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LONDON – Two years after leaving his position at the helm of the Busan International Film Festival, Kim Dong-ho will be returning to the showcase this October — on the screen, that is, as the subject of a new documentary about his life.
Directed by Iran’s Mohsen Makhmalbaf, the 52-minute Ongoing Smile will be screened at the festival in October, the Iranian director told The Hollywood Reporter in London, where he is now based.
Kim founded the Busan International Film Festival in the southern South Korean port city of its name in 1996 and ran the event until 2010. He is widely credited with guiding the event to its current state of prestige and influence, as Asia’s premiere international film festival. The festival’s rise also coincided with — and aided — the emergence of Korean cinema as a major force in the global art-house scene.
Makhmalbaf said his film would incorporate footage he shot of Kim working at the Busan festival, making his first film — Jury, a fictional short featuring real-life, well-known filmmakers and critics going about the business of discussing award entrants in a festival competition — and also his domestic life away from the spotlight.
The director said he first met Kim in 2007 in at festival in Spain, and their friendship began when he ran into the veteran Korean cinema doyen jogging in the streets in the early morning.
“He woke up every day at 4 a.m., but he went to bed at midnight,” Makhmalbaf said. “That’s why he could do so many things away from his work — the painting, the calligraphy and so on.”
Since then, Makhmalbaf has been a regular presence at Busan, and he chaired the festival’s annual Asia Film Academy in 2007.
The Busan premiere of Ongoing Smile — which the director said will then be shown at the Beirut festival and Tokyo’s FilmEx showcase — will be part of a double-bill appearance for Makhmalbaf. The director will also be present at the festival’s project-pitch event Asian Film Market with The President, a film about a deposed tyrant who goes on the run with his son disguised as traveling musicians, across the country he once ruled.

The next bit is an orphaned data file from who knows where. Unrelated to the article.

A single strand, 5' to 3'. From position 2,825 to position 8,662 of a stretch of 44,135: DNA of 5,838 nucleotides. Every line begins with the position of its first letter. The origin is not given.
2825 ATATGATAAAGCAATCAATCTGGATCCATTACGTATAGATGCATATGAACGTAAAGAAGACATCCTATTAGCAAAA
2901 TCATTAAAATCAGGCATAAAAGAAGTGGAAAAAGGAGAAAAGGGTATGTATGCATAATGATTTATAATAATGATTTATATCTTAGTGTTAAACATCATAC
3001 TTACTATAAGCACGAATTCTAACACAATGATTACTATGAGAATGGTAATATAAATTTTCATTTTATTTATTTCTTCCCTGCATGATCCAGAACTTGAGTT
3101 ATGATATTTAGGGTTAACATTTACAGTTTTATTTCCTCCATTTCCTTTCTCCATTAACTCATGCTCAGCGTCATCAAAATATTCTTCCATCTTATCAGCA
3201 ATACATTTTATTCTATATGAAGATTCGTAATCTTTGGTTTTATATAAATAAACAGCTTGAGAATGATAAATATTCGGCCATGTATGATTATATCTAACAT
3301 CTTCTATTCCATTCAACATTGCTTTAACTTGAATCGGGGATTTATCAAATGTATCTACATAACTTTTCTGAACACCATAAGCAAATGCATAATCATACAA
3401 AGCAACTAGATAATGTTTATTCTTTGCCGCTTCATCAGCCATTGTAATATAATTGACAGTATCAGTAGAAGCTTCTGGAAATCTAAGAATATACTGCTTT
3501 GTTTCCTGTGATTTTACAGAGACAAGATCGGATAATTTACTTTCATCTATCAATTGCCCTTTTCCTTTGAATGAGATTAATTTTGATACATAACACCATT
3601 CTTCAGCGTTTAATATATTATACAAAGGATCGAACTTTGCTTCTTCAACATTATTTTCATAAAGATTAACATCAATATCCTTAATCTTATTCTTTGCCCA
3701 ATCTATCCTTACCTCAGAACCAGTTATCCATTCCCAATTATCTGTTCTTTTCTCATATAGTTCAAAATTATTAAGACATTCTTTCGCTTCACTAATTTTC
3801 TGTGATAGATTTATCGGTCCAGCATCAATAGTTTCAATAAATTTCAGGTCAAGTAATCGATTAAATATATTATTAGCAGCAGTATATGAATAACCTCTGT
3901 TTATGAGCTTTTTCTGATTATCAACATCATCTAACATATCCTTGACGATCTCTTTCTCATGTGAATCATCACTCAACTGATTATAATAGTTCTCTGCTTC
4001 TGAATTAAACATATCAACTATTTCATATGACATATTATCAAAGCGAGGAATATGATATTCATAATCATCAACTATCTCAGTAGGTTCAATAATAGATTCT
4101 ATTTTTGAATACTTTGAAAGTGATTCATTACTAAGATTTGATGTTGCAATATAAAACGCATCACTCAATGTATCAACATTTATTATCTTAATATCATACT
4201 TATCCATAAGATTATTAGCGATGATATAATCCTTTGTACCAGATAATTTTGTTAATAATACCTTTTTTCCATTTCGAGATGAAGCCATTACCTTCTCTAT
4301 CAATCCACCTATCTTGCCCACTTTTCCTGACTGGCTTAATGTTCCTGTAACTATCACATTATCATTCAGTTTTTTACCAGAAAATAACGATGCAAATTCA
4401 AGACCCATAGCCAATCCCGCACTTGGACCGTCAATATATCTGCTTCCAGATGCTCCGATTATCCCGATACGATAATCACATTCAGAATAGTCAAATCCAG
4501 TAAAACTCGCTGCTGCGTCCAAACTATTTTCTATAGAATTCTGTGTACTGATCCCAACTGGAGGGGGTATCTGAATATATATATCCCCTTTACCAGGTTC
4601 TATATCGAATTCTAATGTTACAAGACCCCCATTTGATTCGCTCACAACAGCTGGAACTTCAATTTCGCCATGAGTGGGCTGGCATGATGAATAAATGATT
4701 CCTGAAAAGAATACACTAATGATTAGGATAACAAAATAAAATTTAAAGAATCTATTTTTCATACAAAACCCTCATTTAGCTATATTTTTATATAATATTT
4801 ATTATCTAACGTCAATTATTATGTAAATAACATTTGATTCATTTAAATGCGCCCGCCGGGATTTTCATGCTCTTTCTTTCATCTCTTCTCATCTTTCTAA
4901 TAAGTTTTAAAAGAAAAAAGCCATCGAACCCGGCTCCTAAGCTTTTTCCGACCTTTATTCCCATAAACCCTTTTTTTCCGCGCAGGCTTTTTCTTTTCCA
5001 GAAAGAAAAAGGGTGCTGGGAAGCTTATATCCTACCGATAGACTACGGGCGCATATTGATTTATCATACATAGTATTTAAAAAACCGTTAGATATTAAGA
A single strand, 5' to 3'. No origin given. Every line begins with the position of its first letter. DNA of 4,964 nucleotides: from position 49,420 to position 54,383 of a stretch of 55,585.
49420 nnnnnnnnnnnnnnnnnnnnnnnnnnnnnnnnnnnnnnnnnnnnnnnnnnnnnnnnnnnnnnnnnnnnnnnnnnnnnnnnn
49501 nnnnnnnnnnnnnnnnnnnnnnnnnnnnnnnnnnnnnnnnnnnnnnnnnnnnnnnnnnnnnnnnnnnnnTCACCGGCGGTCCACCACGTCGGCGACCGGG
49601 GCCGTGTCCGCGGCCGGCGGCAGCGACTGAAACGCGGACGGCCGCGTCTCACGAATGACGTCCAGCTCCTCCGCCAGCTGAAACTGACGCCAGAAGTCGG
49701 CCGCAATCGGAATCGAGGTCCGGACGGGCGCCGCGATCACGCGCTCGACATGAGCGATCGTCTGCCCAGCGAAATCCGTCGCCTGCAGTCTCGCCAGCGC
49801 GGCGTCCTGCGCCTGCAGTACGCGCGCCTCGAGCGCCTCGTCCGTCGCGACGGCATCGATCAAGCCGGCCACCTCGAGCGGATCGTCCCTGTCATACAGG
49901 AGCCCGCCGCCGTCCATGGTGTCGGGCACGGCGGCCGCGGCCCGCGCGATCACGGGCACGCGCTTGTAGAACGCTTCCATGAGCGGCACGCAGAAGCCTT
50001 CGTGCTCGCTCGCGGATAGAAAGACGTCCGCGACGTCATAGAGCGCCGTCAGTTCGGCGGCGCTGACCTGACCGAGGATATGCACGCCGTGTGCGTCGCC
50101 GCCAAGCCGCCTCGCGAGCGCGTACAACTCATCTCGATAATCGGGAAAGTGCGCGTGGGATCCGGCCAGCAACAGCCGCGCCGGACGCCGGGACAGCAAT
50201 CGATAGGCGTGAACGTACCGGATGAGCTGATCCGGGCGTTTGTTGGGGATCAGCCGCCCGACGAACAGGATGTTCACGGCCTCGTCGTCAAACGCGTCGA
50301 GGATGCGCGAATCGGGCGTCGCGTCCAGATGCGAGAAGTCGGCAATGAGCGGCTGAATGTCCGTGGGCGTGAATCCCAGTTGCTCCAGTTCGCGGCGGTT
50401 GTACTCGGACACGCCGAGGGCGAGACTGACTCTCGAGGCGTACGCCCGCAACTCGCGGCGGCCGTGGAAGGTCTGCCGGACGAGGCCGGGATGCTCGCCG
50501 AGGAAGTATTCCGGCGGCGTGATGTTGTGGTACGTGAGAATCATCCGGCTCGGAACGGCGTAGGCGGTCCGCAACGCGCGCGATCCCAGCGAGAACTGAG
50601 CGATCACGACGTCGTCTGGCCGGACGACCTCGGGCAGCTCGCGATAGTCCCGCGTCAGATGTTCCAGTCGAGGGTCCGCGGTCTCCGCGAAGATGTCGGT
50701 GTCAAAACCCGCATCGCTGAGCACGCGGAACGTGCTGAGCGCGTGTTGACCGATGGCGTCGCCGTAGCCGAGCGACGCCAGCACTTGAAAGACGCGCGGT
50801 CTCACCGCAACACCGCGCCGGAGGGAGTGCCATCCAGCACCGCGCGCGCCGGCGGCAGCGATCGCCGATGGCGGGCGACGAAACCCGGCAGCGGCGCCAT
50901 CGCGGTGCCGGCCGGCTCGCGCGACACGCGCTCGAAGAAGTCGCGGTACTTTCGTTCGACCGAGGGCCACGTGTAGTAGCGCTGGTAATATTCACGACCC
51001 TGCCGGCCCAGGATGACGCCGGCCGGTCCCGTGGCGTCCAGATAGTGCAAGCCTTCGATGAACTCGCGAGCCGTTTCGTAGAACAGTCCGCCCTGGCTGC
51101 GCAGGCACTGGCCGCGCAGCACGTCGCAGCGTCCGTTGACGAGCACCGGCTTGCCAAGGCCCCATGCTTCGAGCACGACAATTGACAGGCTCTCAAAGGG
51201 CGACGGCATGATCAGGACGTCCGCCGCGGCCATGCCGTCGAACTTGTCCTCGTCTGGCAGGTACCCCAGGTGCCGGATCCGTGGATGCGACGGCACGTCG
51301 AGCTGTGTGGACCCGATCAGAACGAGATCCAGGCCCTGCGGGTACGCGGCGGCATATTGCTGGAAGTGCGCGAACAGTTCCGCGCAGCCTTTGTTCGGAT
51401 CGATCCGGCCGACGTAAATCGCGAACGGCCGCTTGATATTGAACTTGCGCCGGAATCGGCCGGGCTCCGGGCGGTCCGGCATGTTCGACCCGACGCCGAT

The director said The President stemmed from a screenplay he wrote years ago, and he reworked and updated it after a visit to Georgia, where he said would provide the best visual backdrop for the film.
Shooting of the film is slated to begin early next year, he added, with his son Maysam — who also appeared alongside himself in The Gardener — co-producing with Britain’s Mike Downey and Sam Taylor of Film & Music Entertainment, Georgia’s Vladimir Katcharava of 20 Steps, and also Germany’s Rudolph Herzog from Bruemmer and Herzog Filmproduktion.
Makhmalbaf’s pair of Busan appearances caps a busy year for the director, who is now also finishing two short films set in Italy and has also shot footage for another fictional short about an Iranian political refugee struggling to come to terms with his past and his present life in London.
The director himself now lives in the British capital with his family, the latest of four destinations he has called home since he left his country in reaction to the Iranian authorities’ heavy-handed clampdown on dissidents after the controversial 2008 presidential elections.
Makhmalbaf moved from Tehran to Afghanistan, then to Tajikistan, and then to Paris, where he was provided with a French passport. The director said his children — Samira, Maysam and Hana, all of whom are active filmmakers — have yet to attain passports, and can only travel on one-off documents.
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